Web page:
A good time for a soil test
By Mitchell Japp, SaskBarley
I’m a fan of soil testing. But, many of the farms I talk to opt to test a portion of their acres each year rather than all fields. This is because they observe similar trends in their soil test results on well-known fields and across their farm. If there is a time to expand soil testing across most or, even better, all fields on a farm, it is prior to planting in 2022.
Following a drought, critical thinking suggests that any field that was fertilized for an average or greater yield, will have higher than normal residual nutrients in the soil. With yields as they are, it appears that the crop didn’t grow enough to use those nutrients and there hasn’t been enough moisture to cause leaching of mobile nutrients like nitrogen. Is that reflected in the soil?
The 2021 drought was far reaching, but local conditions varied. Some areas had significant snowfall in the 2020-21 winter, leading to good moisture conditions at seeding. Some areas had rain in late May – early June. Very few areas seem to have had rain between mid-June and mid-August. Despite the devastating heat and drought in late June and through July, nutrients may still have been taken up by the plant in areas that had starting soil moisture or received rain. In cereals like barley, most of the plant’s required nitrogen is taken up early in crop development, which may have been before the drought hit hard in some areas.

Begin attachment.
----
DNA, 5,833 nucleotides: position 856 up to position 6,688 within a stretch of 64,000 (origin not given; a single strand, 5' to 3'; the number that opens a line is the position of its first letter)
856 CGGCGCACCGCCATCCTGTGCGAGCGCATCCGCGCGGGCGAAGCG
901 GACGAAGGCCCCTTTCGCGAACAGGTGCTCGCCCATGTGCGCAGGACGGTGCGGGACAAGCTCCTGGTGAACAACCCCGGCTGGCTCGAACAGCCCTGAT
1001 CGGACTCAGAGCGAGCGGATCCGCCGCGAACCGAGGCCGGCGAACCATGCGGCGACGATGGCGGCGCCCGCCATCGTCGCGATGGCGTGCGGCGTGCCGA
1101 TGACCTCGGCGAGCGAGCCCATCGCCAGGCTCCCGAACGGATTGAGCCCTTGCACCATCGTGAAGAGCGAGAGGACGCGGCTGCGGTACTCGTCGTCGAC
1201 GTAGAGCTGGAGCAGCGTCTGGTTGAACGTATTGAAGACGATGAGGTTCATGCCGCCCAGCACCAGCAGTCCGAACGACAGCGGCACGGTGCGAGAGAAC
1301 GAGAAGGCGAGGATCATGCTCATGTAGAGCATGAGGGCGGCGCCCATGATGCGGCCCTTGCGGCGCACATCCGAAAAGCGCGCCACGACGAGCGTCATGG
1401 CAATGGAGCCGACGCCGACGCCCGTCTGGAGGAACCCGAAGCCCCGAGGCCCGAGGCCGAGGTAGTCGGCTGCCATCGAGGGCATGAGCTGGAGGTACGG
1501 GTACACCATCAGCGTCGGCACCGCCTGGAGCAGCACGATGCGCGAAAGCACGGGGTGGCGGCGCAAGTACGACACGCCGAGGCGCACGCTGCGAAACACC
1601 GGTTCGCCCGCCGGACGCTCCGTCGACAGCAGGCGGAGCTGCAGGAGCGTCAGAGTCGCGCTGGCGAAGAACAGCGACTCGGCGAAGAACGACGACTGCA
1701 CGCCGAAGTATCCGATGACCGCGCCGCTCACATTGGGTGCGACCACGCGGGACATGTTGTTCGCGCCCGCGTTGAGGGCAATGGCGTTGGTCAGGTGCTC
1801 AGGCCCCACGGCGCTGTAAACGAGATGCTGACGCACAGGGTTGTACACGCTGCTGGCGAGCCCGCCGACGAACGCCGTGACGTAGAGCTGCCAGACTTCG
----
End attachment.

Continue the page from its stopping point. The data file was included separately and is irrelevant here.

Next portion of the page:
Seeding into dry soil can leave furrows that are not sufficiently closed to prevent nitrogen losses to volatilization. And, dry soils have reduced activity because many soil activities require water. Reduced soil activity will have affected processes like mineralization, ammonification and nitrification, so predicting stored soil nutrients will be more challenging without a soil test.
Harvest is finishing ahead of schedule this year. That leaves time for fall work like soil testing. The ideal time for soil testing is when soil temperatures are below 10°C and as close to freeze up as possible. Once the soil has cooled, all of the mineralization expected for this season will be captured in the soil test directly. Logistics will require soil testing to begin earlier, so determine if the testing lab will estimate additional mineralization, and if not, talk to your agronomist about what adjustments might be required.
There are a lot of unknowns in farming. Getting a soil test, especially after an exceptional year like 2021, can change soil nutrients from unknown to known. We don’t know what moisture conditions will be like next spring or growing season. A lot of crop planning happens in winter. Now is a good time to get a handle on soil nutrients to assist crop planning for 2022.